We need to set up a key handler that stores the current state of the left, right, and up arrow keys. We will also want to call preventDefault for those keys so that they don’t end up scrolling the page.

The following function, when given an array of key names, will return an object that tracks the current position of those keys. It registers event handlers for "keydown" and "keyup" events and, when the key code in the event is present in the set of codes that it is tracking, updates the object.

function trackKeys(keys) {
  let down = Object.create(null);
  function track(event) {
    if (keys.includes(event.key)) {
      down[event.key] = event.type == "keydown";
  window.addEventListener("keydown", track);
  window.addEventListener("keyup", track);
  return down;

const arrowKeys =
  trackKeys(["ArrowLeft", "ArrowRight", "ArrowUp"]);

The same handler function is used for both event types. It looks at the event object’s type property to determine whether the key state should be updated to true ("keydown") or false ("keyup").

Running the game

The requestAnimationFrame function, which we saw in Chapter 14, provides a good way to animate a game. But its interface is quite primitive—using it requires us to track the time at which our function was called the last time around and call requestAnimationFrame again after every frame.

Let’s define a helper function that wraps those boring parts in a convenient interface and allows us to simply call runAnimation, giving it a function that expects a time difference as an argument and draws a single frame. When the frame function returns the value false, the animation stops.

function runAnimation(frameFunc) {
  let lastTime = null;
  function frame(time) {
    if (lastTime != null) {
      let timeStep = Math.min(time - lastTime, 100) / 1000;
      if (frameFunc(timeStep) === false) return;
    lastTime = time;

I have set a maximum frame step of 100 milliseconds (one-tenth of a second). When the browser tab or window with our page is hidden, requestAnimationFrame calls will be suspended until the tab or window is shown again. In this case, the difference between lastTime and time will be the entire time in which the page was hidden. Advancing the game by that much in a single step would look silly and might cause weird side effects, such as the player falling through the floor.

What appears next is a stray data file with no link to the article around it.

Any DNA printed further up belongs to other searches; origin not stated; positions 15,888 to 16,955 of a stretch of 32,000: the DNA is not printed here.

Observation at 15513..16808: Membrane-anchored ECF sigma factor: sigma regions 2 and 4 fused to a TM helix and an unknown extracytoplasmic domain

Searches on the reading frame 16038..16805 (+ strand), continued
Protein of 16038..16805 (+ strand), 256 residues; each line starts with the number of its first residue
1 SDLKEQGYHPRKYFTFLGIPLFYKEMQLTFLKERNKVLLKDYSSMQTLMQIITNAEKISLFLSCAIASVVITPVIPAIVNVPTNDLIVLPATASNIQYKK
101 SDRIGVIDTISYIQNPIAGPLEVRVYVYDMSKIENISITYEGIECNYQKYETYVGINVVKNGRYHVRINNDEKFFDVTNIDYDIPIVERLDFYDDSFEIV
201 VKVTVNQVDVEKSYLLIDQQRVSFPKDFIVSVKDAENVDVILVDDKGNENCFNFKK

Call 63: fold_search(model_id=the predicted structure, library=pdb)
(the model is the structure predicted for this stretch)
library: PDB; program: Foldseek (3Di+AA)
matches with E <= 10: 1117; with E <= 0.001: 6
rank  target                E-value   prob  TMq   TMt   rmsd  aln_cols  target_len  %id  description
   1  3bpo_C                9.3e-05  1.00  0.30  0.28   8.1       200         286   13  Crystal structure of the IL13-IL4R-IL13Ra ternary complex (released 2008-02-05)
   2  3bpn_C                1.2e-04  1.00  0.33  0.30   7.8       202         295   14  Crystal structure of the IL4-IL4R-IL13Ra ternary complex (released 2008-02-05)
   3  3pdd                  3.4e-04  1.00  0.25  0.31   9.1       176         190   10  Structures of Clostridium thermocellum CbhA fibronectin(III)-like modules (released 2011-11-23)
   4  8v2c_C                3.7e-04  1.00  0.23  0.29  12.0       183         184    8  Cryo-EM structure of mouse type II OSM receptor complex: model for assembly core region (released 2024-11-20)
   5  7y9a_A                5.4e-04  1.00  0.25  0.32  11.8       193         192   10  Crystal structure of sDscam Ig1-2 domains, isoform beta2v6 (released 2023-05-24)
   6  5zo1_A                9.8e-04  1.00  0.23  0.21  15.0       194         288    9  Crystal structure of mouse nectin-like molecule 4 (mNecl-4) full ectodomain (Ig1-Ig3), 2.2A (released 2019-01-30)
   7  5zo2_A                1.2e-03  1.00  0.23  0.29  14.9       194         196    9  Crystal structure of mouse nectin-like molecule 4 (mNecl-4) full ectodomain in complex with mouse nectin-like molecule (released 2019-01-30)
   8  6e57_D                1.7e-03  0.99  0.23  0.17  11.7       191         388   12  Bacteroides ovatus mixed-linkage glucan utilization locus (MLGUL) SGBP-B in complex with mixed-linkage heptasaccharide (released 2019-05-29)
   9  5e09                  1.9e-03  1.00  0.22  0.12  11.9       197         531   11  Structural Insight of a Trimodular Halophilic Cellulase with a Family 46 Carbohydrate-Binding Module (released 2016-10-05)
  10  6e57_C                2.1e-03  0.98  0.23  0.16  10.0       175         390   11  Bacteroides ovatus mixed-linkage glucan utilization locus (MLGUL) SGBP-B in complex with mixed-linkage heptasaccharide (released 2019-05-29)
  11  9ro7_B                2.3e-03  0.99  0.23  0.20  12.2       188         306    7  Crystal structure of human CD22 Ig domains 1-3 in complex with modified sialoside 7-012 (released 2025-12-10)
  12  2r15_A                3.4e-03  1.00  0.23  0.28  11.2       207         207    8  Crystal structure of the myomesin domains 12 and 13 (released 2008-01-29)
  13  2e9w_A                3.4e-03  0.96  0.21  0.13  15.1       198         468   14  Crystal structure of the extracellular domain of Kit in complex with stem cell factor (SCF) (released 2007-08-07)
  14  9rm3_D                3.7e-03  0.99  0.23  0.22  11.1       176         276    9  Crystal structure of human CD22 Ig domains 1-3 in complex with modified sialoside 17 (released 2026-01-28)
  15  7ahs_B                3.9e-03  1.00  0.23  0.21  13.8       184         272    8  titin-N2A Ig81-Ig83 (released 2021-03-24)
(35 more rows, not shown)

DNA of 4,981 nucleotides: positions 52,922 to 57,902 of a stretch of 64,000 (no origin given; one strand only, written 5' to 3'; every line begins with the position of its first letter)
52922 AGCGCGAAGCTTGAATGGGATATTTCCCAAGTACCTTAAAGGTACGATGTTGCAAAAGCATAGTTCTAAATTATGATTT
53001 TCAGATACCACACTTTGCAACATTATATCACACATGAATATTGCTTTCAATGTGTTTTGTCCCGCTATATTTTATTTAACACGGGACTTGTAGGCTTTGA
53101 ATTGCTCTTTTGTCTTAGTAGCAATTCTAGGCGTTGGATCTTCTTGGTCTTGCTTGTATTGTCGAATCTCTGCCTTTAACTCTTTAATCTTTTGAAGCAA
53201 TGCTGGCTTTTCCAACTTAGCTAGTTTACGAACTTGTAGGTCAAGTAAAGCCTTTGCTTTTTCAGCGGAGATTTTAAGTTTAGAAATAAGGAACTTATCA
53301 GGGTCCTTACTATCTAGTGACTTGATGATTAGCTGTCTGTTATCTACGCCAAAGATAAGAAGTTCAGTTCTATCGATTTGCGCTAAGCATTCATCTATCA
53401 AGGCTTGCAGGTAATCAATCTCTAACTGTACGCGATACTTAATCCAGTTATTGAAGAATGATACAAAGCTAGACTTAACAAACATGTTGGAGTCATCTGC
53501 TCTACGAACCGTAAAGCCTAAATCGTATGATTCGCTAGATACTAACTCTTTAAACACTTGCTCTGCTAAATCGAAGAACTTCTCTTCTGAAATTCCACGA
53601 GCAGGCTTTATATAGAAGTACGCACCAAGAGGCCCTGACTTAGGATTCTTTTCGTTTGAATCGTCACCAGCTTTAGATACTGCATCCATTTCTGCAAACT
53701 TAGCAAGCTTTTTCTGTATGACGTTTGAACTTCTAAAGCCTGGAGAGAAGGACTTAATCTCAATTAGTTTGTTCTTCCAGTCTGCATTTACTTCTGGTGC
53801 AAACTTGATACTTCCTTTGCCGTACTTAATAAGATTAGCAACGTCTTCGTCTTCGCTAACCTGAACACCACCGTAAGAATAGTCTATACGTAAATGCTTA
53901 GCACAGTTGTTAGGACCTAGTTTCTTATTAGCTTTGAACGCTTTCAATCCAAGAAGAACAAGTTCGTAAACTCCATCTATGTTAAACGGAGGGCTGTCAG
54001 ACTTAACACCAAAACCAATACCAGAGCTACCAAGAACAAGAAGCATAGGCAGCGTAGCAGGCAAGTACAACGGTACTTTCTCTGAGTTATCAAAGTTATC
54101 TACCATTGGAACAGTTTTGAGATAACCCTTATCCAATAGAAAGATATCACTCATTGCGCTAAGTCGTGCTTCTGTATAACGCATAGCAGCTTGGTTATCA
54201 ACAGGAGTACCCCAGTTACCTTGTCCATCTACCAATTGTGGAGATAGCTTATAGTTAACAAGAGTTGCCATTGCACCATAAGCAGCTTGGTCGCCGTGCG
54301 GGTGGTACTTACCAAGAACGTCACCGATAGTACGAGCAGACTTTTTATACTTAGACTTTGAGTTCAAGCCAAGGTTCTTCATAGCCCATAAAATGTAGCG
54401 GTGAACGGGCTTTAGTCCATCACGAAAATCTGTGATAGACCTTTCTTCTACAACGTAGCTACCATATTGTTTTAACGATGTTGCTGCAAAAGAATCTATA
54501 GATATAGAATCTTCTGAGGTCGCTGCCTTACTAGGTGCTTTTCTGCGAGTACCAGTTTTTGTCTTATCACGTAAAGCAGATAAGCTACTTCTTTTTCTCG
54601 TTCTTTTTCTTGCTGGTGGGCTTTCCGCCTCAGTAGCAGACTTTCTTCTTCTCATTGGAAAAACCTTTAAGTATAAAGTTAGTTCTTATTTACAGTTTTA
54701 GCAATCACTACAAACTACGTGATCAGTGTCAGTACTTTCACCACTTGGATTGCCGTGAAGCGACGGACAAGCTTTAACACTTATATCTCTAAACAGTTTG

The function also converts the time steps to seconds, which are an easier quantity to think about than milliseconds.

The runLevel function takes a Level object and a display constructor and returns a promise. It displays the level (in document.body) and lets the user play through it. When the level is finished (lost or won), runLevel waits one more second (to let the user see what happens) and then clears the display, stops the animation, and resolves the promise to the game’s end status.

function runLevel(level, Display) {
  let display = new Display(document.body, level);
  let state = State.start(level);
  let ending = 1;
  return new Promise(resolve => {
    runAnimation(time => {
      state = state.update(time, arrowKeys);
      if (state.status == "playing") {
        return true;
      } else if (ending > 0) {
        ending -= time;
        return true;
      } else {
        return false;

A game is a sequence of levels. Whenever the player dies, the current level is restarted. When a level is completed, we move on to the next level. This can be expressed by the following function, which takes an array of level plans (strings) and a display constructor:

async function runGame(plans, Display) {
  for (let level = 0; level < plans.length;) {
    let status = await runLevel(new Level(plans[level]),
    if (status == "won") level++;
  console.log("You've won!");

Because we made runLevel return a promise, runGame can be written using an async function, as shown in Chapter 11. It returns another promise, which resolves when the player finishes the game.

There is a set of level plans available in the GAME_LEVELS binding in this chapter’s sandbox. This page feeds them to runGame, starting an actual game.

<link rel="stylesheet" href="css/game.css">

    runGame(GAME_LEVELS, DOMDisplay);

See if you can beat those. I had quite a lot of fun building them.


Game over

It’s traditional for platform games to have the player start with a limited number of lives and subtract one life each time they die. When the player is out of lives, the game restarts from the beginning.

Adjust runGame to implement lives. Have the player start with three. Output the current number of lives (using console.log) every time a level starts.